We analysed five root tip preparations and identified a total of 259,781 RNA molecules from 3,608 cells (median 19 molecules per cell) (Fig. 2c). The assays were highly robust and reproducible, detecting comparable numbers of transcripts for each RNA species between different biological samples (Fig. 2d). This suggests that gene expression between cells or samples can be compared quantitatively. Hierarchical clustering and heatmap visualization revealed cell population-specific expression of target genes (Fig. 2e and Supplementary Fig. 1a). Genes that showed low expression in a previous RNA-sequencing study were detected successfully (Fig. 2e and Extended Data Fig. 9), suggesting a high sensitivity of PHYTOMap. We performed de novo clustering using PHYTOMap data and visualized the data on Uniform Manifold Approximation and Projection (UMAP) without using any spatial information (Fig. 2f and Supplementary Fig. 1b,c). These clusters successfully captured major cell types and developmental stages in the root tip (Fig. 2g). Together, these results demonstrate that PHYTOMap can spatially map dozens of genes at a single-cell resolution in a highly reproducible manner.

To test the limits of PHYTOMap, we performed 14 successive rounds of experiments targeting the same genes. We observed qualitatively consistent signals across the imaging rounds (Supplementary Fig. 2), except for one detection fluorophore (Alexa Fluor 750), whose signal decayed after the eighth round, indicating that the current protocol can detect 50 genes in the same tissue. The results also indicate that the order of imaging rounds would not substantially affect the qualitative readouts, at least in the first eight rounds. Quantitative analysis of gene expression across 14 rounds showed an overall decreasing signal and increasing noise over imaging rounds (Extended Data Fig. 10). Improving the accuracy and sensitivity of spot detection is an important future task.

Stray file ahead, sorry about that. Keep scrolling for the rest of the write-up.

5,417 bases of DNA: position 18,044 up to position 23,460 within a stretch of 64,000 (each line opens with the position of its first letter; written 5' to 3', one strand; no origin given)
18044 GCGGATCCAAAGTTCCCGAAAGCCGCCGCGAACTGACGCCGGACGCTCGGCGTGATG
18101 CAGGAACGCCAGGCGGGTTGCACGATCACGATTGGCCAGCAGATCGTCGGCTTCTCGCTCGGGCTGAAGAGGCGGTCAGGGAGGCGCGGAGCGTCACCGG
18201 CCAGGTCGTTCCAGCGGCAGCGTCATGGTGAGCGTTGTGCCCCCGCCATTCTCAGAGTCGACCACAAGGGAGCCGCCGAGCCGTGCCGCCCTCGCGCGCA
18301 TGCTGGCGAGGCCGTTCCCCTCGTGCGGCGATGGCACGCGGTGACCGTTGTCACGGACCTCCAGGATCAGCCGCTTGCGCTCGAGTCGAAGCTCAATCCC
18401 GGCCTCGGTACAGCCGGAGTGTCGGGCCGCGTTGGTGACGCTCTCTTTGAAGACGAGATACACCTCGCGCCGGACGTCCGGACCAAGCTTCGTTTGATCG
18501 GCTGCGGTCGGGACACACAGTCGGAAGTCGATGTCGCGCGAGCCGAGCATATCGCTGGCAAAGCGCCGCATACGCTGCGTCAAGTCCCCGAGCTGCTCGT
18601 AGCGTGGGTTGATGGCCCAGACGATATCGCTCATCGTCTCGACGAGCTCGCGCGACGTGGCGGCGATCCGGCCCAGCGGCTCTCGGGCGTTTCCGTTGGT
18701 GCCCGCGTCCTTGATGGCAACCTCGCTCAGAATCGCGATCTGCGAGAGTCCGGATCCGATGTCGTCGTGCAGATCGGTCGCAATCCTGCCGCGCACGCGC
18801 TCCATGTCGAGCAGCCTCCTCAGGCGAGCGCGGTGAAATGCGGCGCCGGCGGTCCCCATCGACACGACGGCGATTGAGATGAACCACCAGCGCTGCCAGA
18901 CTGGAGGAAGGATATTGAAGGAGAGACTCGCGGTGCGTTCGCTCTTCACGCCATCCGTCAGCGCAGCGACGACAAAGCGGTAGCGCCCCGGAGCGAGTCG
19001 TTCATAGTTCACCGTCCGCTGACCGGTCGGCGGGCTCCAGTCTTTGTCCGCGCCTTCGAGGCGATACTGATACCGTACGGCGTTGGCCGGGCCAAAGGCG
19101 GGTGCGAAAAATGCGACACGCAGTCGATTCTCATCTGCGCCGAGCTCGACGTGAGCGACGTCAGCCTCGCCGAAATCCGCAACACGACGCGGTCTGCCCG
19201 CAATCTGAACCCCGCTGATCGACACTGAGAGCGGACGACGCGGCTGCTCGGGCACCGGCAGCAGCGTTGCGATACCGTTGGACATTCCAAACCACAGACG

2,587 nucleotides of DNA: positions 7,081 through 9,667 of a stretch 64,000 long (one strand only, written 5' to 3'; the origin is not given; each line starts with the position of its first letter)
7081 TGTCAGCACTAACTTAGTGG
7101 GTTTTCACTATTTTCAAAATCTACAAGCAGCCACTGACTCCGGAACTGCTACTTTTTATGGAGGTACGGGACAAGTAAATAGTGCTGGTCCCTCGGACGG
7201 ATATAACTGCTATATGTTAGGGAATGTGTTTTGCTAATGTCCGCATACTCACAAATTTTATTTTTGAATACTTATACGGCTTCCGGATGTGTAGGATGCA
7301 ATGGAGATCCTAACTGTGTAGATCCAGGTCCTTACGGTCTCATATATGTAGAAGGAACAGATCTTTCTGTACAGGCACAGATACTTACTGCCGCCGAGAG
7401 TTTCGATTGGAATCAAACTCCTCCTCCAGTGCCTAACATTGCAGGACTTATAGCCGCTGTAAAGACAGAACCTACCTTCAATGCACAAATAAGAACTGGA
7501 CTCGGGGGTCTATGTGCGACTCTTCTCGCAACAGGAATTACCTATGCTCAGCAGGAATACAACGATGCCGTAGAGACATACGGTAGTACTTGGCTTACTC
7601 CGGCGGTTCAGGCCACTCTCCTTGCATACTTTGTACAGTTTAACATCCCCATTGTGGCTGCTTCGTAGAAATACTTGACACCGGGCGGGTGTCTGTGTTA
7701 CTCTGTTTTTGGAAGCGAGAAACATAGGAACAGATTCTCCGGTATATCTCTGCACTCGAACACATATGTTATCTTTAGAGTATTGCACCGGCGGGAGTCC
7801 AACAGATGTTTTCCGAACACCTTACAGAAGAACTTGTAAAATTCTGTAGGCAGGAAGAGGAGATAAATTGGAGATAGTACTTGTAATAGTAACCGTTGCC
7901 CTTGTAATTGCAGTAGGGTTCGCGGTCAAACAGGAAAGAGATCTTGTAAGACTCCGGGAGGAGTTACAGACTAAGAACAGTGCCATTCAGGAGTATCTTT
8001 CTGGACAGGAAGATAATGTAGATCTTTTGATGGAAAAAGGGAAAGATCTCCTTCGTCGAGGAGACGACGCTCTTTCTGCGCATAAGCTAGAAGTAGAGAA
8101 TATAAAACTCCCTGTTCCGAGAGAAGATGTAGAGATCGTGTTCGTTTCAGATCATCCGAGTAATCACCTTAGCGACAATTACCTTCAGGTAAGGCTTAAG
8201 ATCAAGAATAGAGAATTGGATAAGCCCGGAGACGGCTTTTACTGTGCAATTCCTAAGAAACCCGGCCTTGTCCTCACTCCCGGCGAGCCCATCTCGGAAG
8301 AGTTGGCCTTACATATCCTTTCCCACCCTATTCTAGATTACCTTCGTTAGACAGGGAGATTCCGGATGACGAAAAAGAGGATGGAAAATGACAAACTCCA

In conclusion, PHYTOMap is a new technology that enables multiplexed single-cell spatial gene expression analysis in whole-mount plant tissue without requiring transgenic plant lines. A PHYTOMap experiment can be performed on a timescale similar to other in situ hybridization protocols in Arabidopsis10,11; sample preparation takes 4–5 days with ~10 h total bench time (Supplementary Fig. 3a). Imaging can be performed using a regular confocal microscope. Each imaging round takes 3 h for one root tip and 5 h for five root tips in the current study; thus 21 h and 35 h to finish imaging for a 28-gene experiment in one and five root tips, respectively. It is possible to image much larger tissues with longer imaging times. Signal could be detected from the maturation zone of the root (Extended Data Fig. 3c). PHYTOMap also successfully detected a housekeeping gene (POLYUBIQUITIN 10 or UBQ10) in whole-mount Arabidopsis leaves (Supplementary Fig. 4). We demonstrated that the current protocol can detect 50 genes in the same tissue. Previous studies have shown that more than 25 rounds of imaging are possible with DNA amplicons obtained using approaches similar to our method20, suggesting that PHYTOMap can potentially target more than 100 genes with optimized protocols. A recent study successfully reconstructed 3D spatial expression of the transcriptome of Arabidopsis flower meristems by integrating scRNA-seq data with validated spatial expression of 28 genes using novoSpaRc21,22. PHYTOMap, combined with such computational approaches, can generate a 3D spatial transcriptome atlas of various tissues and conditions. Discriminating highly similar transcripts is challenging with hybridization-based methods like PHYTOMap, but the computational approach described above can compensate for this limitation. The transgene-free nature of PHYTOMap makes this technology potentially applicable to any plant species. Cell-type annotation in scRNA-seq is challenging in many crop plants because their marker genes are often not conserved in other well-characterized species such as Arabidopsis. A potential challenge in applying PHYTOMap to other plant species is permeabilization of the tissue, which can be achieved by optimizing cell wall degradation protocols23. We believe that PHYTOMap will become a widely used tool for efficient cluster annotation in scRNA-seq studies of a variety of plant species. Beyond cell typing, PHYTOMap will offer unique opportunities to interrogate spatial regulation of complex cellular responses in plant tissue during stress and development with the ability to directly tap into various mutants that already exist.